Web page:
It’s been a loooong winter in Syracuse! From November till May it was either raining or snowing and it was impossible to find people without giant coats on. That made me very sad!

Also, my fabulous internship kept me on the road for most of last semester, hence the posts have been far and few!

But… I am now in Charleston, South Carolina, covering the very exciting Spoleto festival, which begins Thursday. It’s warm and sunny and everywhere I look, there are girls in fabulous summer clothes…

So of course I would choose to revive the blog with Lily Betjeman!

Lily’s the queen of chic summer style and here she’s rocking the classic airy white shirt with a vibrant ankle-length skirt. A shirt like that is a summer staple and I’ve seen Lily pair it with shorts and blue jeans at other times and it looks just as cool! Also, don’t forget the hat ladies, because the sun ain’t gonna have any mercy anytime soon!

Lily’s wearing:
White shirt and hat:  Urban Outfitters
Skirt: Forever 21 


After the Vogue interview, I applied to several other places and didn’t even get any call backs. Until February (Vogue happened in November). I got a response to my application to Good Housekeeping fashion closet and Vogue (again!), but for a different editor. I set up the interviews for the next week and decided to travel to the city again. While there, the Vogue interview ended up not happening and although I did my best at the interview at Good Housekeeping, I think they must have chosen someone else.

But, in the evening, I saw a listing for fashion internship at W magazine had just been put up on Ed2010. Although it said previous fashion internship experience preferred, I decided to apply because by now I was pretty desperate and had nothing to lose. The fashion assistants wrote back to me almost immediately and agreed to meet me the very next day. This was Friday and on Monday they asked me come in for a trial day. 😀 To say I was excited would be the understatement of the century!

On my first day, I was dazzled by the clothes and shoes in the closet! Oscar de la Renta, Christian Dior, Gucci, Fendi, Jimmy Choo, Manolo Blahnik – you name it, they had it! Rows upon rows of shoes, racks upon racks of clothes! “So this is what my heaven would look like,” I thought! Little did I know, in a few short weeks I’d be thinking – Oh God, this is what hell must be like! (I’m not kidding!)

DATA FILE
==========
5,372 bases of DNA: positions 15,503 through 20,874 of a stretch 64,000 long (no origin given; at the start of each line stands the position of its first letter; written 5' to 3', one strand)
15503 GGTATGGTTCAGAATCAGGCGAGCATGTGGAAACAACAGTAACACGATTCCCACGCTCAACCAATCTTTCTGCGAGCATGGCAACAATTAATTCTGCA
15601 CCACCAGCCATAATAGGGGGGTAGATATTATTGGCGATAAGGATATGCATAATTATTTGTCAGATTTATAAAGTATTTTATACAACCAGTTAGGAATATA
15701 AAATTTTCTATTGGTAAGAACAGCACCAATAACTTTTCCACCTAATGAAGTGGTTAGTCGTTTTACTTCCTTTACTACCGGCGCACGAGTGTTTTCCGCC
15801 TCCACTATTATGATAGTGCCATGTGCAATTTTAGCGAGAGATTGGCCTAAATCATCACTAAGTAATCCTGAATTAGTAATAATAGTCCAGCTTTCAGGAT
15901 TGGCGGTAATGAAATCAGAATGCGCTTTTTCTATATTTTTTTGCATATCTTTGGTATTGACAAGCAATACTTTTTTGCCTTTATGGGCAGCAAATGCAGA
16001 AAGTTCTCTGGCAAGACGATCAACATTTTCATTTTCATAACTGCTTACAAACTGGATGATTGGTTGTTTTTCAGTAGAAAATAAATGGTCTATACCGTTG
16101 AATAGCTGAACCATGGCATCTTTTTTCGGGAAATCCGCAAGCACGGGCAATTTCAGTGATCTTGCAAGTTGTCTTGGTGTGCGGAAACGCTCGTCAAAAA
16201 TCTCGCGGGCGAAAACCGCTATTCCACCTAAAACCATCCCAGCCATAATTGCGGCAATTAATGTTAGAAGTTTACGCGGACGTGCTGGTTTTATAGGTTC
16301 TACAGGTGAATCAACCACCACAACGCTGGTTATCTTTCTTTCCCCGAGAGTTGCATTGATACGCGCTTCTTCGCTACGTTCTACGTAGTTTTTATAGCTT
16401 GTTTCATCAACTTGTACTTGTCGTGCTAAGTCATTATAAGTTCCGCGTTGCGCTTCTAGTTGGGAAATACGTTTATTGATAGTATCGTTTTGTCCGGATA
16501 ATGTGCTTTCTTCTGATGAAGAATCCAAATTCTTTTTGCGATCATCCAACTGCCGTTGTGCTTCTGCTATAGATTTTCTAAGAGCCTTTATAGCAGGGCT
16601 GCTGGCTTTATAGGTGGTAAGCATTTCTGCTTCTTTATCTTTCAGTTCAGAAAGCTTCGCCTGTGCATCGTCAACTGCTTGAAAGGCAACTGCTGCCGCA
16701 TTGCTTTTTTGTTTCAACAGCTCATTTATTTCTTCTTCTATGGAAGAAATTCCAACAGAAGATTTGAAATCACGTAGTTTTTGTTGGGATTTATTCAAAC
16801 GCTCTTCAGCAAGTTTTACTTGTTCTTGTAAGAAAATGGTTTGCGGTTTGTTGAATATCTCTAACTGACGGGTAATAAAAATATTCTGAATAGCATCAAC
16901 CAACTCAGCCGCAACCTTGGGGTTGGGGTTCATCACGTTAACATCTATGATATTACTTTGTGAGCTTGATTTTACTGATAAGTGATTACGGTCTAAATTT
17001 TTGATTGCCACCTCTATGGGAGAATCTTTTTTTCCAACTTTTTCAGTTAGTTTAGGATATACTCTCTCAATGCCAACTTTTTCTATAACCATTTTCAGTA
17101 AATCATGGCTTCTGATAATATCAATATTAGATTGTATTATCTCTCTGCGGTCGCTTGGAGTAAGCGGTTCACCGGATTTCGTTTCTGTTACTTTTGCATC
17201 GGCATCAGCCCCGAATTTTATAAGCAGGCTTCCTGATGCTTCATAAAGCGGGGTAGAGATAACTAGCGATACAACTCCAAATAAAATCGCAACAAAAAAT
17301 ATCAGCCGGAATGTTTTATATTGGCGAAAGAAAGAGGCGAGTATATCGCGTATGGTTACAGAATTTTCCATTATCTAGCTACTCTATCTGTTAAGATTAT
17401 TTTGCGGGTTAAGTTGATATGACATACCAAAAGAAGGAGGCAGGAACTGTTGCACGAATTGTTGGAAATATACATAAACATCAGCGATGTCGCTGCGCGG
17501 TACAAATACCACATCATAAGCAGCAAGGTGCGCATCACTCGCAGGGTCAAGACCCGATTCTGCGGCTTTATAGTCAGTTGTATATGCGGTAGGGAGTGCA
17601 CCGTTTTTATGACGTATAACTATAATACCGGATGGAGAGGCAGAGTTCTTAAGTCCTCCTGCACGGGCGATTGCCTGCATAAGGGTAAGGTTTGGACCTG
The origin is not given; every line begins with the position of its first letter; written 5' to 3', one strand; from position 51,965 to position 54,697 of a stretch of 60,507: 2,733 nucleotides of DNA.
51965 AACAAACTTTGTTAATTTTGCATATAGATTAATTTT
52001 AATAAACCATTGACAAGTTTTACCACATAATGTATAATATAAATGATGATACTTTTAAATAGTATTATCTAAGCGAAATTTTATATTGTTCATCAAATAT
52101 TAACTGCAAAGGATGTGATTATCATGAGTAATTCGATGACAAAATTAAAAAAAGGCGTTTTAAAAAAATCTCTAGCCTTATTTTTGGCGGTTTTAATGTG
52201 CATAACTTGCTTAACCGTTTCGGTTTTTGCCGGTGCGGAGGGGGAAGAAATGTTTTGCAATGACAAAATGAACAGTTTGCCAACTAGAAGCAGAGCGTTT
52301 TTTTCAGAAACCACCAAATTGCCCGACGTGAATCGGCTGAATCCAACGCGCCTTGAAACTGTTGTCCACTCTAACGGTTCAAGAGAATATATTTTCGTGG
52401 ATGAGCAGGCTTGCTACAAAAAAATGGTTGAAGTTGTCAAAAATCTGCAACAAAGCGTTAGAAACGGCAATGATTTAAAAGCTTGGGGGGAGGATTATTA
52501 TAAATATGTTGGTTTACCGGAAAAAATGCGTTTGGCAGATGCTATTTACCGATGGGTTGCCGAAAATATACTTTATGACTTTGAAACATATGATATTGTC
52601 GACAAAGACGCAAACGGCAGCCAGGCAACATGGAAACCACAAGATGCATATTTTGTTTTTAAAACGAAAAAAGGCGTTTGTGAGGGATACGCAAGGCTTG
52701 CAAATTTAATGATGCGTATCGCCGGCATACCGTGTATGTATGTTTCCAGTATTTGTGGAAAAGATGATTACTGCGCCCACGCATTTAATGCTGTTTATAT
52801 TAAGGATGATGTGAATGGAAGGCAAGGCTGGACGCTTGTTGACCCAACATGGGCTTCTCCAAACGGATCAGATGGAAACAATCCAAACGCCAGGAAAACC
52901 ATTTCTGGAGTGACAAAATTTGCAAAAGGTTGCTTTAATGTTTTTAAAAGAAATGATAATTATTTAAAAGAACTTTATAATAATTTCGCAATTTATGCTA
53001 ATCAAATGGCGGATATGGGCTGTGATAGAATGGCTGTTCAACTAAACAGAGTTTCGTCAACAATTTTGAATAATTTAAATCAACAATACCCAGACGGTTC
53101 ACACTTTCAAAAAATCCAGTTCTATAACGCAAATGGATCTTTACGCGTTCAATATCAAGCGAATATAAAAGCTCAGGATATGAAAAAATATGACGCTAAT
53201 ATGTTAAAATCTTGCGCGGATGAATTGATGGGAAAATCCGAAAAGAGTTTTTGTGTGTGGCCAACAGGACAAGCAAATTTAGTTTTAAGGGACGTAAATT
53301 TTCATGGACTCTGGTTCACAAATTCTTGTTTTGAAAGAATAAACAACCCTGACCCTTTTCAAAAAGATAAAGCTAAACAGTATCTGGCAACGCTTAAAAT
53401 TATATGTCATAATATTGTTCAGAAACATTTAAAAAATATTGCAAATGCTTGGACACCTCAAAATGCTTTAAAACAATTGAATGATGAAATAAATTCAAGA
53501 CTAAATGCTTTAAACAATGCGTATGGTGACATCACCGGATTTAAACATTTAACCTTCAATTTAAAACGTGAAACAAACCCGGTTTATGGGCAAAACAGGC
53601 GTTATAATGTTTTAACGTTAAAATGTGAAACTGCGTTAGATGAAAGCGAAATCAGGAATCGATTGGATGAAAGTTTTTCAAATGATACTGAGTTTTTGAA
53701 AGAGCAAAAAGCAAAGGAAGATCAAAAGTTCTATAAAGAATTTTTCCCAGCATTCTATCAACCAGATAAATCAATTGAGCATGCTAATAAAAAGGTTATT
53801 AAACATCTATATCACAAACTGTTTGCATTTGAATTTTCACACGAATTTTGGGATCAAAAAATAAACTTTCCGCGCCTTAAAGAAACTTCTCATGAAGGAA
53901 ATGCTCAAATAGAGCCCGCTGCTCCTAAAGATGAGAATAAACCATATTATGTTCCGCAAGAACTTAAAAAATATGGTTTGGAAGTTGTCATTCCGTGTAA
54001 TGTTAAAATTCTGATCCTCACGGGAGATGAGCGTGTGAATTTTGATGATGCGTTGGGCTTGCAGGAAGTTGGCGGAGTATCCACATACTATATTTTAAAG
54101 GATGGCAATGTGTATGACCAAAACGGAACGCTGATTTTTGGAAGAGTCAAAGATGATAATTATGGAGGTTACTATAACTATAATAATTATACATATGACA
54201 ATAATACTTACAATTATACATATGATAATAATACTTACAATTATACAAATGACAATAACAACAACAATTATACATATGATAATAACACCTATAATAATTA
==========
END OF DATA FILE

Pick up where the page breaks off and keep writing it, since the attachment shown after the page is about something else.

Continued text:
Also on the first day, I realized that finding it might have been the easy part of the process. The real trauma began only now! I would take an overnight bus to the city, have two cups of Starbucks coffee to make sure I managed to stay up, go to work at 9 a.m. and be there till 8 p.m. on an average. There were also days when we would come in at 7.30 and stay till past 9 with only a half an hour break in between. The work went on continuous and our bosses worked harder and longer than we did. Packing, unpacking, preparing for shoots, helping with storyboarding, run to and fro the offices of designers and PR companies with garment bags…! We did it all and more!

And there was no room for error. Because every mistake that you made cost money to the company. So you have to be extra attentive at everything that you did!

Well somehow, three months passed and my last day came! It was one of those super slow days that suddenly turned busy in the evening and I couldn’t even say a proper goodbye to my bosses as I had to catch my bus back to Syracuse.

Looking back, I can safely say that this internship taught me more than any course could have. A thorough knowledge of the most high-end designers’ collections, a first-hand look at how one of the top fashion magazines of the world functions, and the amount of hard work and attention to detail that goes into putting together an issue. I was blessed to have wonderful bosses who appreciated our efforts and even on the busiest days, didn’t forget to thank us for all that we did.

Now, hopefully I’ll move on the bigger and better things! 🙂

Stay tuned!

The day I decided to become a fashion journalist I almost simultaneously also decided I wanted to work at Vogue. A whole lot of stuff followed – I enrolled in an arts journalism program at one of the best J-schools in the world (the Newhouse school), moved to the U.S., spent the next six months following, living, breathing and dreaming fashion magazines and doing all that I could to go to fashion week. All in the effort to land that much-sought-after internship at a fashion magazine! I wasn’t even thinking of Vogue at that point because it was highly unlikely they would hire someone who had no experience whatsoever in fashion journalism. This is why when I received an email from an intern at Vogue saying that I had been selected for an interview, I left a class midway and ran to tell my professor/mentor.

I did all that one is supposed to do to prepare for the interview – spent hours reading up on the interviewers, deciding on the perfect outfit and shoes, counting away hours dreaming about the interview and everything else. This was my first ever interview at a fashion magazine. Of course god would decide to play with me and make it happen at Vogue. I was a nervous wreck!

On the day of the interview, I reached Times Square about half an hour before the scheduled time and walked around in my new, fabulous and very painful shoes. When I walked into the Conde Nast Building, 4 Times Square, I couldn’t help but grin like a fool.


Getting off the elevator on the Vogue floor, my heart was jumping with joy. The cute, off-white couch with lovely, pastel cushions, runway photos on the walls and the wall adorned with the word VOGUE behind the glass door – it was like I was in a dream!